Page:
Thoughts on Arrival


Science fiction is a genre rich with possibility. A story can take place anywhere and be about anything, exploring the human experience through a boundless lens that allows for interstellar travel, time travel, extraterrestrials and more. However, the true strength of science fiction as a genre rests in its ability to use the extreme, the impossible to plumb the depths of the human experience; through extremity, themes are explored in ways that a normal setting would not allow. For years literature has entertained and terrified with countless “hard” sci-fi stories. Unfortunately, given the time-sensitive format of film, cinema has lagged behind in creating an abundance of more cerebral fair. That is not to say that they do not exist; Ex Machina and Interstellar were recently released to wide acclaim, but films like these are in the minority when compared to the number of special-effects driven blockbusters that flood theatres every year. That is why Arrival is so refreshing. It’s a “First Contact” alien story without the space battles or explosions. Instead, its story is propelled by relationships and a powerful message.

The premise is simple: one day twelve enormous space-faring vessels land on Earth. A brilliant linguist named Louise Banks is recruited by the army to attempt to communicate with the beings aboard a ship that has settled in a field in Montana. Along with the help of theoretical physicist Ian Donnelly, Louise meets with the alien life forms and attempts to decipher their complex form of communication as national tensions mount.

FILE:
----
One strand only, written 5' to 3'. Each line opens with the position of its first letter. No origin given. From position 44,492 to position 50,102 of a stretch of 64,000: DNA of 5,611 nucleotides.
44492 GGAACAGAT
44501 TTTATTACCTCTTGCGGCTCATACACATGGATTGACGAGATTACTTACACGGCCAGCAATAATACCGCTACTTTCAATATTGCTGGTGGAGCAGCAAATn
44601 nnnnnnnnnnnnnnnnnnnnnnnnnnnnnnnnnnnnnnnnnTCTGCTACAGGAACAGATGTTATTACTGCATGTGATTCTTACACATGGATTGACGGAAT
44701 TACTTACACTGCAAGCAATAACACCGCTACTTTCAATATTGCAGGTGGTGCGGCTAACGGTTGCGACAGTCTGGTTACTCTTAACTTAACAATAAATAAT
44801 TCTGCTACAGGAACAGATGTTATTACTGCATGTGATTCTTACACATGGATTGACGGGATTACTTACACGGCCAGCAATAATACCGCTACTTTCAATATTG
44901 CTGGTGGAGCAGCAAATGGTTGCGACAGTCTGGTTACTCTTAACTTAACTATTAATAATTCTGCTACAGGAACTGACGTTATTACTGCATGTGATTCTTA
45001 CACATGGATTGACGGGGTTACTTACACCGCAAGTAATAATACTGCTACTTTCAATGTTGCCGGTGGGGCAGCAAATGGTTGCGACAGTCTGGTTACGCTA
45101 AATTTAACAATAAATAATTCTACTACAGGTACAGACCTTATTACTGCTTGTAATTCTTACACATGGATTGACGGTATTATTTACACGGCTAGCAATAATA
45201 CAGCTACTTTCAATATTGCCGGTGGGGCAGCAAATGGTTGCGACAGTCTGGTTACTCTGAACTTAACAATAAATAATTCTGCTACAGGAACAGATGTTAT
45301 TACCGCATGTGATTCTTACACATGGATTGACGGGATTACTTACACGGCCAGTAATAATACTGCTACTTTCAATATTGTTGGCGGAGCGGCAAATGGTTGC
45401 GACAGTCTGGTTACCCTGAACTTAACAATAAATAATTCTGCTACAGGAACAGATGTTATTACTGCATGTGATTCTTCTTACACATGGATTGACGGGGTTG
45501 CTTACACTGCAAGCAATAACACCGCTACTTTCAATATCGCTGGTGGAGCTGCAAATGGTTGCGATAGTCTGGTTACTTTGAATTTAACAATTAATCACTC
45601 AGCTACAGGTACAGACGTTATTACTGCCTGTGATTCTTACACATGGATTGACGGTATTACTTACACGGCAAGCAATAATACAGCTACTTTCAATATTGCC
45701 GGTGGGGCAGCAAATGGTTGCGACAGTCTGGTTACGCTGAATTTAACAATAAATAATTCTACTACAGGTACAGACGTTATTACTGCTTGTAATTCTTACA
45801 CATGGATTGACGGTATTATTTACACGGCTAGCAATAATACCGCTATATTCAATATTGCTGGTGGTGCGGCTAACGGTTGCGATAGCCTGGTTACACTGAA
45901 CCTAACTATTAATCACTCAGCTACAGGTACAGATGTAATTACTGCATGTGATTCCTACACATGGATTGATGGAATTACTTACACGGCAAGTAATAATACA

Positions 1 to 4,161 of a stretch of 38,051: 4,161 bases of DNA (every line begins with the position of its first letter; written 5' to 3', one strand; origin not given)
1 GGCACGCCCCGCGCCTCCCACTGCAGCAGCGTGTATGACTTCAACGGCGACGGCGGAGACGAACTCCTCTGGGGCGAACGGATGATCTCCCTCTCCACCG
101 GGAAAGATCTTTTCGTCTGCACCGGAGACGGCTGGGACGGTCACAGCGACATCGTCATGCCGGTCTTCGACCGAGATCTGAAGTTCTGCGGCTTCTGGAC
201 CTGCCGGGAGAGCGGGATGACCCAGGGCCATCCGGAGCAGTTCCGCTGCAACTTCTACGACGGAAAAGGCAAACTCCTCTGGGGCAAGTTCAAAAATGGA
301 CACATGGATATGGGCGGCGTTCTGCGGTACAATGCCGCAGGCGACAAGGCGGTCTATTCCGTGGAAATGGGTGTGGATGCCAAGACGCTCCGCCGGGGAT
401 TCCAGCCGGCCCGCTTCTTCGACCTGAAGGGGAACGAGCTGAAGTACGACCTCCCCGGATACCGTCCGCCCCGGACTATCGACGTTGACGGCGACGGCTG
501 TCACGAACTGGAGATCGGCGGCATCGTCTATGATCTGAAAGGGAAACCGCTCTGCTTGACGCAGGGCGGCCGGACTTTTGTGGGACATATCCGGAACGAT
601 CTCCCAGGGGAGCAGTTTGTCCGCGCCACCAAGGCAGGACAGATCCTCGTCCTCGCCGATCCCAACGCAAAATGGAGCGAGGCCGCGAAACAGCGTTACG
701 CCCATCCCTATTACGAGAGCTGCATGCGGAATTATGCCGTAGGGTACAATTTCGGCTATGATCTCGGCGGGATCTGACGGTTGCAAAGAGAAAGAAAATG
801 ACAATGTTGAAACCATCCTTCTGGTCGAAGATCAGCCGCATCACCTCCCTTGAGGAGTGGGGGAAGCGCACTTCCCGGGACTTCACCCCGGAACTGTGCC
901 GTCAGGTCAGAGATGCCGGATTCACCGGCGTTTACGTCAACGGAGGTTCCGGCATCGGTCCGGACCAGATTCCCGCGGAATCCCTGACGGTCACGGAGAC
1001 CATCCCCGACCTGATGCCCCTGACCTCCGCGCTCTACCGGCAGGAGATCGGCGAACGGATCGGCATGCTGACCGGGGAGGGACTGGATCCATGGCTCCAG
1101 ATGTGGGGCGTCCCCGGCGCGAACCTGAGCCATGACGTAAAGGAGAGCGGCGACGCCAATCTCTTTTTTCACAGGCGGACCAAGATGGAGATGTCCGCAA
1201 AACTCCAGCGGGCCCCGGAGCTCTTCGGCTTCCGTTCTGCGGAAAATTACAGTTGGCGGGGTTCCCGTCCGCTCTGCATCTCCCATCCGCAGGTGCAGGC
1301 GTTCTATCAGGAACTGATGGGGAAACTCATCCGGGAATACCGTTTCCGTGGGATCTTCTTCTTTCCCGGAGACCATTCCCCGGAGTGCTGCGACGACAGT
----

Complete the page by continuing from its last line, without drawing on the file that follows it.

To say any more would be an extreme disservice to the incredibly clever way the film is constructed: its characters’ emotional arcs rise in tandem with the intensifying conflict, allowing for a series of events that are at once epic and intimate. Furthermore, the film provides one of the finest protagonists in recent memory. No matter the dire stakes, at the heart of this tale is Louise. Amy Adams turns in one of the best performances of her career, imbuing within Louise a strong moral compass that seems to have been nurtured and developed through her love of language. Communication across the globe is so nuanced and varied that to take any communicative action or perceived communicative action at face value is a mistake; it’s a shallow, surface response that is often as much ego as it is fear and expectation. Louise knows what may be a respectful gesture in one culture may seem like an insult in another; given this unique viewpoint, she approaches communicating with the extraterrestrials as a person seeking to understand them as a species and as a culture, rather than specifically trying to discover what they want from Earth (much to her Army overlords’ displeasure). Adams artfully conveys Louise’s intense curiosity, wonder, and empathy, as well as her extreme frustration as events spiral out of her control. Perhaps the film’s greatest achievement is contrasting Louise’s extreme empathy and desire for communication with the ugly, fearful tribalism to which much of humanity seems to revert in times of extreme crisis. For Louise, communication is life, it is what brings people together and allows them to share in the vast possibilities of collected knowledge.